Ps 81:1-16. Gittith—(See on Ps 8:1, title). A festal Psalm, probably for the passover
26:30), in which, after an
exhortation to praise God, He is introduced, reminding Israel of their
obligations, chiding their neglect, and depicting the happy results of
1. our strength—(Ps 38:7).
2. unites the most joyful kinds of music,
vocal and instrumental.
3. the new moon—or the month.
the time appointed—(Compare Pr 7:20).
5. a testimony—The feasts, especially
the passover, attested God's relation to His people.
Joseph—for Israel (Ps 80:1).
went out through—or, "over," that is,
Israel in the exodus.
I heard—change of person. The writer
speaks for the nation.
language—literally, "lip" (Ps 14:1). An aggravation or element of
their distress that their oppressors were foreigners (De 28:49).
6. God's language alludes to the burdensome
slavery of the Israelites.
7. secret place—the cloud from which He
troubled the Egyptians (Ex 14:24).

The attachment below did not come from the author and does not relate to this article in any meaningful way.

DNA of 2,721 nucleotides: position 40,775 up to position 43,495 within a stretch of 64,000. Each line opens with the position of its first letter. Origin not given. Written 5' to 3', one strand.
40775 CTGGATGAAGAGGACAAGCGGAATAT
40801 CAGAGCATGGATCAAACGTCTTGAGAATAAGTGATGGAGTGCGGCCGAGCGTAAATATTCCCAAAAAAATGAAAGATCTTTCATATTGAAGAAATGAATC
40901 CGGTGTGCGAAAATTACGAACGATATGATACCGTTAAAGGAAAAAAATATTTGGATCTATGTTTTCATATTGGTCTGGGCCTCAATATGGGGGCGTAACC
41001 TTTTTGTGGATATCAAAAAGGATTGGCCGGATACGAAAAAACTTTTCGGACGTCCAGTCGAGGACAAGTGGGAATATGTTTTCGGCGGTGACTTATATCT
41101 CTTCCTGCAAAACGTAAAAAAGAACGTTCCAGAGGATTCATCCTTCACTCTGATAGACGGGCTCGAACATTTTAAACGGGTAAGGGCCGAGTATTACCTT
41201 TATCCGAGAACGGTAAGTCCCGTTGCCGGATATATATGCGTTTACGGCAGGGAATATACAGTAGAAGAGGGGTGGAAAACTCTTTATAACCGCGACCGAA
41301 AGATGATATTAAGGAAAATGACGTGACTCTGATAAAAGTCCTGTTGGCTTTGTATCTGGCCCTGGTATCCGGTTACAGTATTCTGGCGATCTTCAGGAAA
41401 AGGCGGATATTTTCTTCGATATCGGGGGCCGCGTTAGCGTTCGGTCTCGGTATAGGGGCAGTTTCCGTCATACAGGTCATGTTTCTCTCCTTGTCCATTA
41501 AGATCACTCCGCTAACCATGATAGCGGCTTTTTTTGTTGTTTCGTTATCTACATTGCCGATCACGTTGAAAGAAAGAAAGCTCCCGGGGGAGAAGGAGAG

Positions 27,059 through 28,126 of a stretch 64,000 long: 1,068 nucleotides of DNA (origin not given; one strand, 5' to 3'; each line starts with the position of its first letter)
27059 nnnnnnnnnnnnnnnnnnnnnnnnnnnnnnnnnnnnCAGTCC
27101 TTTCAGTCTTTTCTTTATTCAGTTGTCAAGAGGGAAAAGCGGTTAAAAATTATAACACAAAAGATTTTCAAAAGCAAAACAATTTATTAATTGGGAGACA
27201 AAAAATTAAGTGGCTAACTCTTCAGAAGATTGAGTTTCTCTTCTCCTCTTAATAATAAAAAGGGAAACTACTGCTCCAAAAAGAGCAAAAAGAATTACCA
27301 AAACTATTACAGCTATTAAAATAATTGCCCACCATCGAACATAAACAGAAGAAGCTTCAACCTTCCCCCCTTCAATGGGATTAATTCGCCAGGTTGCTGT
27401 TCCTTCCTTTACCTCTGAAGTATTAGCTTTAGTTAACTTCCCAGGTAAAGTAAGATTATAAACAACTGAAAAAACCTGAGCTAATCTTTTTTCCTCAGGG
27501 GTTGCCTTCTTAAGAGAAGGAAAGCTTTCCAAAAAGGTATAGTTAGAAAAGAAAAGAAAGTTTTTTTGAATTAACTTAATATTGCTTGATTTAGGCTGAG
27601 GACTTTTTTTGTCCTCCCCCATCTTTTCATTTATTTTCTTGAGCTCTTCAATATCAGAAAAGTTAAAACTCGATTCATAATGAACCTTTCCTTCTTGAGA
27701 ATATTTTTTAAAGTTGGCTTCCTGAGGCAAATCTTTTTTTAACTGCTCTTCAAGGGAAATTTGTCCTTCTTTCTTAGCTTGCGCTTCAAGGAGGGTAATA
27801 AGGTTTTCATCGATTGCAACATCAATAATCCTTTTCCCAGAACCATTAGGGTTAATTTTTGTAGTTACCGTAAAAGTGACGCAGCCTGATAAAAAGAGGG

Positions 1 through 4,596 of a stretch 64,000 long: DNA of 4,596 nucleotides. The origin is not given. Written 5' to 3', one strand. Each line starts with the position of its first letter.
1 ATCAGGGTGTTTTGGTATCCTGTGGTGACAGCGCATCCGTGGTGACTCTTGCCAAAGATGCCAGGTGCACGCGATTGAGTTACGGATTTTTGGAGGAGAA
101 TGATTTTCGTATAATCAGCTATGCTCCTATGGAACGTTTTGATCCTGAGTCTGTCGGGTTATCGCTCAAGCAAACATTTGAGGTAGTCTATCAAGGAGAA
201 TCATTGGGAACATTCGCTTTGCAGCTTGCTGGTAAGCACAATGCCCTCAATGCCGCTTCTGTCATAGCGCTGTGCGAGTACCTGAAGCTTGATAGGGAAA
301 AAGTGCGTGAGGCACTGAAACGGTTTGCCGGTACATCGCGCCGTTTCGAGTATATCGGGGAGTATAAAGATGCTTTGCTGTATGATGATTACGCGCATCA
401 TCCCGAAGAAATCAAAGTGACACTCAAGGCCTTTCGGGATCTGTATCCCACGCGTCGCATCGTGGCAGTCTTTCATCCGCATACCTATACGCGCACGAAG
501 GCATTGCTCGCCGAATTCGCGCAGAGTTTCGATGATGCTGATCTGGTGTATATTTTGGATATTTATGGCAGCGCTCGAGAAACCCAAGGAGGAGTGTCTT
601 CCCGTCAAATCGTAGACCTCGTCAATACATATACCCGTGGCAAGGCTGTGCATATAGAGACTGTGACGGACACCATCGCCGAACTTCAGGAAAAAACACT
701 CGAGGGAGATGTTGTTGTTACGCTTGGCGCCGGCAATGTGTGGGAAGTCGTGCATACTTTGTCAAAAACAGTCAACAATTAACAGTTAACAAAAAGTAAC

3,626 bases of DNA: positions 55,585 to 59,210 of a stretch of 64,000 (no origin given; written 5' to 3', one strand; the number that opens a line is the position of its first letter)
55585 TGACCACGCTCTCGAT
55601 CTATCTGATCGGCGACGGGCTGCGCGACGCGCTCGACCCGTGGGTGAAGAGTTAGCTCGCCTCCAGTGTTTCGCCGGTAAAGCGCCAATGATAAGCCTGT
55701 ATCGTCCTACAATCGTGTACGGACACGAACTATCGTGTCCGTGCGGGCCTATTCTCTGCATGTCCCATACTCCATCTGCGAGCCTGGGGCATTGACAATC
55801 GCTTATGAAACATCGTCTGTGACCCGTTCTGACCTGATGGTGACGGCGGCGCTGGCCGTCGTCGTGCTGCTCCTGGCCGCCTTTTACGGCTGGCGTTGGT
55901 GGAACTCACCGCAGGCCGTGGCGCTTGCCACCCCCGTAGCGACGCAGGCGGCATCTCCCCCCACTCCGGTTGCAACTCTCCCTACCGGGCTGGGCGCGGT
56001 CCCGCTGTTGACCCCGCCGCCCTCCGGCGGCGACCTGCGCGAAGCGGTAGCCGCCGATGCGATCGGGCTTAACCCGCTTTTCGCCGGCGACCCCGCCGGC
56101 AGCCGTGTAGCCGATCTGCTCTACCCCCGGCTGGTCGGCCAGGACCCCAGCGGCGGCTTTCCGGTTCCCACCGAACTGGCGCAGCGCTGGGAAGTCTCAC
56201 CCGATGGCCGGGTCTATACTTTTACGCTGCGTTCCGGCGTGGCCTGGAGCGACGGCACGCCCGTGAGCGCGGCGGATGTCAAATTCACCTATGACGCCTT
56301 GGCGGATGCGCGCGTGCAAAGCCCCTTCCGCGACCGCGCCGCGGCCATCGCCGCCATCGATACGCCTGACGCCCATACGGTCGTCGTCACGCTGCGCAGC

proved thee—(Ps 7:10; 17:3)—tested their faith by the
8. (Compare Ps 50:7). The reproof follows to Ps 81:12.
if thou wilt hearken—He then propounds
the terms of His covenant: they should worship Him alone, who (Ps 81:10) had delivered them, and would
still confer all needed blessings.
11, 12. They failed, and He gave them up to
their own desires and hardness of heart (De 29:18; Pr 1:30; Ro
13-16. Obedience would have secured all
promised blessings and the subjection of foes. In this passage, "should
have," "would have," &c., are better, "should" and "would"
expressing God's intention at the time, that is, when they left